• US Banned from social media, Donald Trump launches his own digital platform

Facebook Inc's oversight board confirmed the suspension of former US President Donald Trump's account on Wednesday, but said indefinite suspension was not the right thing to do, in a long-awaited verdict that may indicate how the company will treat. to world leaders who break the rules in the future.

The Board said Facebook should

determine a "proportionate response"

that is consistent with the rules applied to other users of the platform, and that Facebook should complete its review within six months.


indefinitely blocked

Trump's access to his Facebook and Instagram accounts over concerns of more violent unrest following the Jan.6 assault on the U.S. Capitol by supporters of the former president.

At the time of the suspension, Facebook CEO

Mark Zuckerberg

said in a post that "the risks of allowing the president to continue using our service during this period are simply too great."

The company subsequently referred the case to its newly established board, which includes academics, lawyers and rights activists, to decide whether to uphold the ban or restore Trump.

"Both are decisions with no results for Facebook," said Kate Klonick, an assistant professor of law at St. John's University, who joined Facebook to follow the board's creation.

Keep an eye on world leaders

"So, transferring them to a third party, the Supervisory Board,

is a victory for them,

whatever happens."

The binding verdict marks an important decision for the board, which rules on a small portion of challenging content decisions and which Facebook created as an independent body in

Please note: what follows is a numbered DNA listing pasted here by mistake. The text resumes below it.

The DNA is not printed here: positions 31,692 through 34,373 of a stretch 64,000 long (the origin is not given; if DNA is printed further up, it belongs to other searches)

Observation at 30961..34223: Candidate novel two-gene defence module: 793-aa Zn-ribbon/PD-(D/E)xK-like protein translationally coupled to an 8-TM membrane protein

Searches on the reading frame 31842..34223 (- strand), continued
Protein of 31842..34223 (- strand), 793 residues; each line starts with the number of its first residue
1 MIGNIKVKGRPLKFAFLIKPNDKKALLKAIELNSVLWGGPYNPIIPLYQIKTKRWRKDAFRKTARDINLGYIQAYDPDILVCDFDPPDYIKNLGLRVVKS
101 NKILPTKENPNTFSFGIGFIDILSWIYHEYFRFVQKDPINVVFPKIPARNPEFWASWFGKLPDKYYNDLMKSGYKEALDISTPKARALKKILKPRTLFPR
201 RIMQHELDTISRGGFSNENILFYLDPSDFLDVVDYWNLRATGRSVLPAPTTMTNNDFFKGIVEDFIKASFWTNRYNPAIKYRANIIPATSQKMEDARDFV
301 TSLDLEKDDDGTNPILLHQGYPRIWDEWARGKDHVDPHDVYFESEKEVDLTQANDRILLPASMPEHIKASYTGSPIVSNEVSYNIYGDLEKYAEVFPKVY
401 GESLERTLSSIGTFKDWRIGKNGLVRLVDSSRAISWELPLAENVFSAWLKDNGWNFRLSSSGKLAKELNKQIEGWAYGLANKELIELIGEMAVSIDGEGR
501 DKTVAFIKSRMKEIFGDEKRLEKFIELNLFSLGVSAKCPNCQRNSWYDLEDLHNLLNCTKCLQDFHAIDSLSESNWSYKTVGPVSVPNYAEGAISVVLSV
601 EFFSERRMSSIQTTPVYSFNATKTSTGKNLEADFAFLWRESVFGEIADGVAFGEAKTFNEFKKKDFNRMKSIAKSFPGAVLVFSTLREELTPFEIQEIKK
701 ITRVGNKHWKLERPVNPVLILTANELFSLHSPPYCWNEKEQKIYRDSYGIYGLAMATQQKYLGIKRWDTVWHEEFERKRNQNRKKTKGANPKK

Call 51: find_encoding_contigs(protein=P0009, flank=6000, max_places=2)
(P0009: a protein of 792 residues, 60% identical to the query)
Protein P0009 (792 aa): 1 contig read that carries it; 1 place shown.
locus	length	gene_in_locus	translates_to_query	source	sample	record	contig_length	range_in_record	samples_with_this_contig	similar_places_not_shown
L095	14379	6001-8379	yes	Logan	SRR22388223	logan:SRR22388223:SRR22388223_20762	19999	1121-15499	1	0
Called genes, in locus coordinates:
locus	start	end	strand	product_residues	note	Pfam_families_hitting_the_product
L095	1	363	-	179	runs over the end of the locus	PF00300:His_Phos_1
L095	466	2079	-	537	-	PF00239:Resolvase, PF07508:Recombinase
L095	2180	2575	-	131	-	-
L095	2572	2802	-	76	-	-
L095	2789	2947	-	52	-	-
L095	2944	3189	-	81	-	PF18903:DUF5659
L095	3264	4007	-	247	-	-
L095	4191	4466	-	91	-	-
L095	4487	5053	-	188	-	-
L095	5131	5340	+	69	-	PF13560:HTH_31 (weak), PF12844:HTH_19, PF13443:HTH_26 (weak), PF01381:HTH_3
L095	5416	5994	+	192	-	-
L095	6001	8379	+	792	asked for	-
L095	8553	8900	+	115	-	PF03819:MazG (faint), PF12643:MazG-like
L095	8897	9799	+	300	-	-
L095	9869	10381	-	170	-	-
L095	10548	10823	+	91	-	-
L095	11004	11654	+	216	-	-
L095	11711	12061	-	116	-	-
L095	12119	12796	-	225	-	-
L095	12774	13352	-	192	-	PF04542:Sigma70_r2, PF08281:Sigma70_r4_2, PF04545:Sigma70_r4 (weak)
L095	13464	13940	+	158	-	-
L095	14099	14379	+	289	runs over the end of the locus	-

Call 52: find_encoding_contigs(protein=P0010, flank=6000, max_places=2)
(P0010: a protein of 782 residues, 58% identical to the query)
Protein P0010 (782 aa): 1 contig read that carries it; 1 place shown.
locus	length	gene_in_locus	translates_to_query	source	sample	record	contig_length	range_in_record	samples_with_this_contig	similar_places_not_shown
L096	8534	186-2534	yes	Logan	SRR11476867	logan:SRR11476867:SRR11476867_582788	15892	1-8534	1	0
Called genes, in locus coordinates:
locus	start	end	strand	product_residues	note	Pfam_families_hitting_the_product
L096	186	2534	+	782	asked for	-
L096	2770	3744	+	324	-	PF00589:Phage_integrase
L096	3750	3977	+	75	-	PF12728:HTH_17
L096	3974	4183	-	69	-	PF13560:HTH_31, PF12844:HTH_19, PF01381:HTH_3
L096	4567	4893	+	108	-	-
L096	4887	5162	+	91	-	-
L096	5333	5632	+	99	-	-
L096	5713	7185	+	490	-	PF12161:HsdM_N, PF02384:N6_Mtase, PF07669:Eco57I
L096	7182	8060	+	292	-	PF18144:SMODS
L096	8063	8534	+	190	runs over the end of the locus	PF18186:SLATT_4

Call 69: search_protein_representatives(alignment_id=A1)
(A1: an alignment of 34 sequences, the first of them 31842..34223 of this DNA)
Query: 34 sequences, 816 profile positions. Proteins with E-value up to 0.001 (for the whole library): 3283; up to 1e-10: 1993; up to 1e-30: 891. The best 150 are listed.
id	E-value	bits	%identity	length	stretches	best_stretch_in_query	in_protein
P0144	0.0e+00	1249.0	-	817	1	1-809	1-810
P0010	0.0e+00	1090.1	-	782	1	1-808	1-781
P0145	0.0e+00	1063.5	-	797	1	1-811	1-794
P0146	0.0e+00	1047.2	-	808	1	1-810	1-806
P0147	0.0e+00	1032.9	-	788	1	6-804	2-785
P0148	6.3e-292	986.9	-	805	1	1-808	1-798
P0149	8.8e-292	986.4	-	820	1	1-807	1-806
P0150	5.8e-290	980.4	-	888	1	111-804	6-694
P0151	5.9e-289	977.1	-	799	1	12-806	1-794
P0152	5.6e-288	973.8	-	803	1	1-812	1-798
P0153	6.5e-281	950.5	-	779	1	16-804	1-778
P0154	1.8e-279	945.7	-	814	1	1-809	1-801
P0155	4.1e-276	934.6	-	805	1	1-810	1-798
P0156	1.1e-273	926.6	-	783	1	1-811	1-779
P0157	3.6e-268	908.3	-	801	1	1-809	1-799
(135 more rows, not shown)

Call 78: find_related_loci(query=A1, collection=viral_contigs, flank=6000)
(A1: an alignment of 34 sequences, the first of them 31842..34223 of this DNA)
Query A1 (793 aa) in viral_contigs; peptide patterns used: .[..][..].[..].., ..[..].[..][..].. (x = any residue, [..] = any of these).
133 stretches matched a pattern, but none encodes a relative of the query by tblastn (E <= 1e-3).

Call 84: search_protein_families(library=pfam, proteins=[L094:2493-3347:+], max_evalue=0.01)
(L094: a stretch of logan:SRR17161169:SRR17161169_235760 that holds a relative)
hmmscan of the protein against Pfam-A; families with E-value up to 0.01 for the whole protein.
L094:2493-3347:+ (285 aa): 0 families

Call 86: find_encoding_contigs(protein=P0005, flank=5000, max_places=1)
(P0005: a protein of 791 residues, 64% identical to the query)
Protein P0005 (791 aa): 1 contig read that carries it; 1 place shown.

response to criticism

about how it handles problematic material.

Facebook has also asked the board to provide recommendations on how it should handle the accounts of political leaders.

Tech platforms have struggled in recent years with how to

police world leaders and politicians

who violate their guidelines.

Facebook has come under fire from both those who think it should abandon its hands-off approach to political discourse and those who saw Trump's ban as a


act of



Trump was permanently banned from Twitter Inc, where he has more than 88 million followers.

Create your own platform

The former president, who has been sending out short press releases by email, continued to promote electoral disinformation on Monday, saying that "the 2020 fraudulent presidential elections will be, from this day, known as THE BIG LIE!" Tuesday, it launched a new message-sharing website that readers can repost to their Facebook or Twitter accounts.

A senior adviser has said that Trump also has plans to launch his own social media platform.

Facebook has said that Trump, who has 35 million followers on the network, would be subject to the same policies as ordinary users after the end of his presidency.

This means that if Trump were to return to the platform, his posts would now be eligible for fact-checking.

Following an expansion of the board's scope in April,

Facebook users could also appeal the

former president's


to the board.

According to the criteria of The Trust Project

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